Create Your Own Digital Public Goods
Digital Urban Planning 101
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Today's Cyber Patterns is brought to you by You.com.
You.com is an ad-free, private search engine that you control. You.com summarizes web results using website categories, contrary to a traditional search engine which shows a list of links. Instead of searching and seeing SEO-driven bs, you see categorized results from sites like Twitter, Reddit, and StackOverflow.
People hate on social media, but it’s one of the best digital public goods in existence.
Public goods is just an econ101 way of saying free stuff like parks, libraries, and schools that the government provides. Digital public goods are thus free sites and services online: things like YouTube, Wikipedia, and Google.
Digital public goods aren't provided by the government — unless you consider the IRS website to be a public good. Instead, we rely on Silicon Valley for our digital public goods. But rather than taxes, we pay for digital public goods with our attention.
If we're investing attention, you should optimize for a good return on investment (ROI). For those who use digital public goods effectively, the ROI is infinite. For those who use them ineffectively, the ROI is zero or negative. It's the difference between scrolling TikTok for hours and using TikTok to grow a business.
But, it's not just about using digital public goods. It's about creating your own. To win online, you need to you need to add value to the network. You need to make people stay on Twitter despite the spammers. You need to create your own digital public goods.
"If we want to solve the big important problems in front of us, we need digital urban planners, new Jane Jacobs’ who are going to build the parks and park benches of the online world, and we need digital public-friendly architects who are going to build 'palaces for the people' — libraries and museums and town halls," Eli Pariser, founder of New_Public, said in a TED talk.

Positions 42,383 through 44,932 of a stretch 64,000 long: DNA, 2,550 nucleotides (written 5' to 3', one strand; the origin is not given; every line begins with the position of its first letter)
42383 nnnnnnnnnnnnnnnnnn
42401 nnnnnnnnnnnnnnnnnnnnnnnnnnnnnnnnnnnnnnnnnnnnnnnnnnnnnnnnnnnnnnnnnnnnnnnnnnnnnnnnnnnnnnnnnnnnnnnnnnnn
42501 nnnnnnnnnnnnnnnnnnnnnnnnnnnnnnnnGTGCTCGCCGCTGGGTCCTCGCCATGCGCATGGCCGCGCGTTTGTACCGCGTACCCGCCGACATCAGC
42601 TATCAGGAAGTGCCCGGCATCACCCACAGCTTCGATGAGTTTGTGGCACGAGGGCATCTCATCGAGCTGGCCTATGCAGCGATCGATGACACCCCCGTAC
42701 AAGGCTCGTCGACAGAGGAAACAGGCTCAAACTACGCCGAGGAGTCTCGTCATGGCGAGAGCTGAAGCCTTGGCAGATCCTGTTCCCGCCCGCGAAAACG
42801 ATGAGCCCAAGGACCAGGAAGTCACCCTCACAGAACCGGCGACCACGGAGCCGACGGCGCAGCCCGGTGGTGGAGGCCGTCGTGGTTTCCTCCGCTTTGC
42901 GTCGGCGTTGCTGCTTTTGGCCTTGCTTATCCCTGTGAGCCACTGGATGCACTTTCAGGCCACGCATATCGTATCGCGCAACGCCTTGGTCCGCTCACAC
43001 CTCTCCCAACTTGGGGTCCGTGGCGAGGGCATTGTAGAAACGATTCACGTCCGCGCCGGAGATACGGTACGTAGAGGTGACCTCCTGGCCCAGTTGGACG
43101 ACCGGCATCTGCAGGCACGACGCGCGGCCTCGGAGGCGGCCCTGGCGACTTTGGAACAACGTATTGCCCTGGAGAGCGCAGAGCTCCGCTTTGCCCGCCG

Build Your Own Digital Public Goods
I moved to NYC in July and I walk around Central Park 2-3x/week. Every time, I marvel at the size and depth of the park. How the hell was this created?
It turns out at the peak of construction in 1859, Central Park had a workforce of thirty-six hundred men. For reference, my favorite digital public good Twitter has 5,500 employees. YouTube has only 2,800 employees.
But, you don't need to a big workforce to create digital public goods.
Stripe founder Patrick Collison's personal website is a digital public good. Anyone can access his reading list, his list of questions he has for the world, and his page titled Fast full of businesses and movements that were created unusually quickly.
Balaji Srinivasan's The Network State is a digital public good. While the book sells on Amazon, Balaji also made the book accessible for free online. His 3-hour long podcasts with Tim Ferris are also completely free.
Similarly, venture capital firm Andreessen Horowitz (a16z) posts their big-brain articles for free. If they had a paid newsletter, my guess is many people would happily pay for it. But, they understand the benefits of providing free value on the internet.
It's a lot easier and more profitable to create digital public goods than you think.
When you provide free value on the internet, you get paid back in terms of reputation and relationships. Balaji's free books and a16z's free blogs help build up their brand equities and improve their chance of scoring investments.
It doesn't take a big-brained tech genius to create a digital public good though. In fact, you're reading a digital public good right now. 80% of Cyber Patterns essays are available for free for anyone in the world to read.
I have ads on Cyber Patterns, but that's not how I pay the bills. When a ghostwriting client asks for samples of my work, I often send them essays from Cyber Patterns. Similarly, I've done 30 episodes of my podcast and generated $0 for ads, but 10% of those guests have ended up paying me for work afterwards.
Think of your digital public goods like a free Dropbox or Notion subscription. The free work is the gateway for the paid work. If you're trying to get paid in the creator economy, go out and make your own digital public goods.